Dec 29, 2018 rated it it was amazing
I learned so much from this book. I am usually the wildflower on the wall and I really need to get out there more. I think I let my disability get in the way, I automatically think because I am not able bodied I don’t belong in a room. So, I was grateful for her chapter on diversity. I also like all the bullet points so I can go back for quick reference.
Karen Rands
Sep 25, 2018 rated it really liked it
Old but still relevant, because today with so much interaction based on social networks and digital communication, the art of actually reaching out to introduce yourself and effectively network is a mystery to many. This book provides the fundamentals.
since tech and modes of communication have changed, you would need to sift through some of that to find the gold nuggets.
Mandy Havert
Practical advice

This book is direct and an easy read. The rubber hits the road, so to speak, when you make a plan and put the content exercises to practice.
Nov 12, 2017 rated it really liked it  ·  review of another edition
Good reminders and suggestions

S lot of good ideas how to meet greet and converse with people. Didn't realize most people were as uncomfortable with it as I am.
Jan 16, 2018 rated it liked it
good, but lots of common sense, and sometimes I didn't like the style
Rebecca Jordan
Mar 17, 2019 rated it it was ok
"Starting a conversation with the person standing alone is an act of kindness."
Feb 15, 2018 rated it it was amazing  ·  review of another edition

I learned many tips that were relevant to today's atmosphere. Will read again in the future~ tips for every occasion.
Nov 24, 2018 rated it liked it
Though some of the techniques listed are great networking ideas, the book is truly outdated. The author is not at all tech savvy and it is painfully obvious.
Jan 16, 2019 rated it liked it  ·  review of another edition
Common sense stuff. Be yourself, don't let books like this tell you how to be someone you're not!
Briana Byington
Dec 16, 2018 rated it it was amazing  ·  review of another edition
For all of life

Great guidelines, tips, tricks, and more for how to work a room for various occasions. Important for personal and professional life.
David R.
Mar 07, 2017 rated it liked it
Shelves: business
This one may be a classic on the entrepreneur's reading list, but it does have some issues. There is a good deal of good material on talking to anyone. Unfortunately there is an awful lot of ego and name dropping throughout.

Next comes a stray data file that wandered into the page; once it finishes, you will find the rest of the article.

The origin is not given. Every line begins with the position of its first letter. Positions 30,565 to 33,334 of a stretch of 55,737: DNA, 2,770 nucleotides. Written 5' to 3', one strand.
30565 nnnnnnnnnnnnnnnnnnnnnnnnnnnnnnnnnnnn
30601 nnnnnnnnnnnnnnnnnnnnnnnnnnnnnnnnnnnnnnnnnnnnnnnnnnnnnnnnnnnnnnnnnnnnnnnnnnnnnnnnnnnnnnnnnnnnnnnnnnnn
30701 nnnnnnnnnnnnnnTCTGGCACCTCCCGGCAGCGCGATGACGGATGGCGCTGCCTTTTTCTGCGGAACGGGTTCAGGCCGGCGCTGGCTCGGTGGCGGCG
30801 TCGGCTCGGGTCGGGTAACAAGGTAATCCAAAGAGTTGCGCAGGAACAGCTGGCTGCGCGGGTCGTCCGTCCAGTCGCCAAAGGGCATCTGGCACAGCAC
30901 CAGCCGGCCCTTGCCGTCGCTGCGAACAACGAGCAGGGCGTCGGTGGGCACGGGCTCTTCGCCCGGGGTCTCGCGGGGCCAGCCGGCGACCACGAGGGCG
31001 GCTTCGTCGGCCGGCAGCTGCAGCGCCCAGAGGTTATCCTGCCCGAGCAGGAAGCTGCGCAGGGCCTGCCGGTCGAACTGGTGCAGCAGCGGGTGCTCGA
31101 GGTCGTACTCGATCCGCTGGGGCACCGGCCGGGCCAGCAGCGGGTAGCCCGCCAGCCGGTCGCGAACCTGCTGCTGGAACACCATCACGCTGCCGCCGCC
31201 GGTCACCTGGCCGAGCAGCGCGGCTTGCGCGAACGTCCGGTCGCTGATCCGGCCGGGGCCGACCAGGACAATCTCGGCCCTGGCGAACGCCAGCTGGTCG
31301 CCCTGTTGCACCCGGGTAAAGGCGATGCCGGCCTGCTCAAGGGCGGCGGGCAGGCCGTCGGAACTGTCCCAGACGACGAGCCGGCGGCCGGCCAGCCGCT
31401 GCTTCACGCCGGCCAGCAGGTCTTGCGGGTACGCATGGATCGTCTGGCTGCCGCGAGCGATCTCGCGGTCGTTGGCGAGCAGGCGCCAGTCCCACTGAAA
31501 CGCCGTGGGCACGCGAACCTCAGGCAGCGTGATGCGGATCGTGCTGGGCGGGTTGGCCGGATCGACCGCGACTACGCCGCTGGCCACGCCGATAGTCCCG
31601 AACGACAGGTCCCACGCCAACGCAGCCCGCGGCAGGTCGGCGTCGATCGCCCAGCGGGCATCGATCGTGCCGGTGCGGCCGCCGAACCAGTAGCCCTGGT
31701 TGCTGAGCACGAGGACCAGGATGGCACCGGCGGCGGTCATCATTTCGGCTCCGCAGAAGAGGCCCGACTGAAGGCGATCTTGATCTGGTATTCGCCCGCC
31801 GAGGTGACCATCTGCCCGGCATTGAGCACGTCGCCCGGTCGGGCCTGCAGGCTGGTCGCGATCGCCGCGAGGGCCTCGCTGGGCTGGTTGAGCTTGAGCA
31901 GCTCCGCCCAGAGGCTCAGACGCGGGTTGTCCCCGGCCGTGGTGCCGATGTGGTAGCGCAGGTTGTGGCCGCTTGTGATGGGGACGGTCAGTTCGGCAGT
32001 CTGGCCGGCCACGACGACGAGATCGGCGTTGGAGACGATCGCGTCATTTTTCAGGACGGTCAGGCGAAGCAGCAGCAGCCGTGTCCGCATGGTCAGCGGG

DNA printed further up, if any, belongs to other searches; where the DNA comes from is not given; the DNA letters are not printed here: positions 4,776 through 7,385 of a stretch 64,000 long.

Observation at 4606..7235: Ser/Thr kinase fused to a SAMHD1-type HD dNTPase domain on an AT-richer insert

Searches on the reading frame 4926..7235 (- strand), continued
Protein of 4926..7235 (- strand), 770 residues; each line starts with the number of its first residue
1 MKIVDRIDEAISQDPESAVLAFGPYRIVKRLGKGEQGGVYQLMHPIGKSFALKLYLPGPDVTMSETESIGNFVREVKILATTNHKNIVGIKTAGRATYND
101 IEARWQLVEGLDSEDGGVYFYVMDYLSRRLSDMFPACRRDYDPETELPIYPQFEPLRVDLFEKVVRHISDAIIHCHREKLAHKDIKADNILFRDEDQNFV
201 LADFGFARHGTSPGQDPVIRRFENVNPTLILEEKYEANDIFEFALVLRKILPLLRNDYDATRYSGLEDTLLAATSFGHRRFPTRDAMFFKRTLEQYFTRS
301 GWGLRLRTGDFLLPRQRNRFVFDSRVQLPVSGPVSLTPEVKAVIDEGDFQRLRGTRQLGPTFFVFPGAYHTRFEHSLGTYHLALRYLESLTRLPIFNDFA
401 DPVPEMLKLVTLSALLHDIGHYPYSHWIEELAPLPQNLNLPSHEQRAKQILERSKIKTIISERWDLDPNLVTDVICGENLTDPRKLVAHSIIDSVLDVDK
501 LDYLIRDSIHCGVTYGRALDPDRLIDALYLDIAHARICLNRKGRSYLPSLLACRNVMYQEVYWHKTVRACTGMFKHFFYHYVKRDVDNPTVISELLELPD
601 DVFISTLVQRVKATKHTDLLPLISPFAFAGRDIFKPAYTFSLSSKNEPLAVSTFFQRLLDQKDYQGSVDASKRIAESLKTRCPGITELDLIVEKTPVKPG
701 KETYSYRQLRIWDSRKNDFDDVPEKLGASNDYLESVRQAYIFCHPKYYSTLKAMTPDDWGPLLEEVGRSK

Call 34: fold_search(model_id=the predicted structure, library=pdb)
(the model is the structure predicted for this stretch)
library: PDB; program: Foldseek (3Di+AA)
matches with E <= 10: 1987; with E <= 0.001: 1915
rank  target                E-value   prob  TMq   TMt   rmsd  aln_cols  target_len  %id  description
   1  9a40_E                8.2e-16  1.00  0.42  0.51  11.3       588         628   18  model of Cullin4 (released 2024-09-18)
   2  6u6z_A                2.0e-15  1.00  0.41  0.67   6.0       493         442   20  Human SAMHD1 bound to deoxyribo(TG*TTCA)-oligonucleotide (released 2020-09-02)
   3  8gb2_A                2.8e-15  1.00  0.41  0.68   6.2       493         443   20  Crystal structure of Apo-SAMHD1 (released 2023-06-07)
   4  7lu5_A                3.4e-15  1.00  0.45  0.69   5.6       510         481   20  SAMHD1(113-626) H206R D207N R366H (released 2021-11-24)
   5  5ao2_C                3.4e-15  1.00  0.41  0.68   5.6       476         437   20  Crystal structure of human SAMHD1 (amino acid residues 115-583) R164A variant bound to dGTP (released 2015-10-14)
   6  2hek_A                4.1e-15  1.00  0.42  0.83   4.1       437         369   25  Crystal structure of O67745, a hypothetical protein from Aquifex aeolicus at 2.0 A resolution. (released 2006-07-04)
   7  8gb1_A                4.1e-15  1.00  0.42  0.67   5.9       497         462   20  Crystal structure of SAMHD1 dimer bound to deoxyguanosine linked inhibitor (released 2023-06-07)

Nov 10, 2007 rated it it was ok  ·  review of another edition
I thought I’d really like this book — I needed to figure out how to be socially graceful — not the life of the party, necessarily, but likeable enough that I can score some friends.

I think the book does help with that. A few ideas mentioned in the first fifty pages really inspired me, such as:

1. 88% of the population considers themselves “shy,” so you are likely doing people a favor by talking to them (they are not brave enough to initiate conversation!)
2. Not sure how to start a conversation?
Dec 18, 2011 rated it liked it  ·  review of another edition
I found this book while browsing through available e-book titles on the library's website. With the popularity of e-readers and a limited selection of e-books, sometimes you have take what you can get. This one was immediately available and I'm always game for a short book with helpful tips on how to navigate life easier.

The premise of How To Work A Room is to give the reader tips to overcome negative feelings that may arrive when you are faced with meeting a group of new people. Susan RoAne fo
Lenny Husen
2 and a half stars. This was OK, very dated, but I realize the author has updated the book and there are new editions out now, that probably tout the virtues email and smart phone address books rather than handwritten thank you notes and Rolodex cards. I won't even comment on the "Cathy" cartoons, my least-favorite comic strip of all time.

The problem wasn't the dated-ness but the repetitiousness ("bring a supply of business cards to hand out" is advised no less than 9 different times in this bo
Peggy Payne Paustenbach
as a pathologically shy somebody who needs to learn to work a room....the majority of this book is just basic common sense and some platitudes..don't get drunk, do research, read newspapers, have a sense of humor, pay attention to the handshake, don't dress like a slut at business events, be nice...etc, etc.

There were useful "nuggets" thrown in various chapters: in terms of personality...reminders to always be a "host" (active participant)in a room, rather than a "guest" (someone passive)
Paul Bard
May 18, 2014 rated it really liked it  ·  review of another edition
Turns out that the negative reviews were not accurate for this book in one way.

If you've read "How to make friends and influence people" you know it gives basic advice in a simple format. But is that a basis for criticism.

Likewise, critics of this book are missing both the point and the message of the book.

The point of this book is to give the precise simple instructions on social success in business contexts.

The message of this book is that a light, humorous, gracious attitude, combined with a
Jun 20, 2009 rated it it was ok  ·  review of another edition
Recommends it for: No one.
Recommended to Steven by: Jon
This review has been hidden because it contains spoilers. To view it, click here.
Carre Gardner
Oct 13, 2010 rated it did not like it  ·  review of another edition
Uh...I guess I didn't realize that there are people in the world who need to be taught to take an interest in others and make conversation with them in a social setting. Isn't that something that you just do, if you like people? RoAne (this can't be her real surname, can it?) breaks it down for us in painful detail, but I don't think you can actually teach someone how to be charming, how to be interesting, and how to take a genuine interest in someone else. Either you're that kind of person, or ...more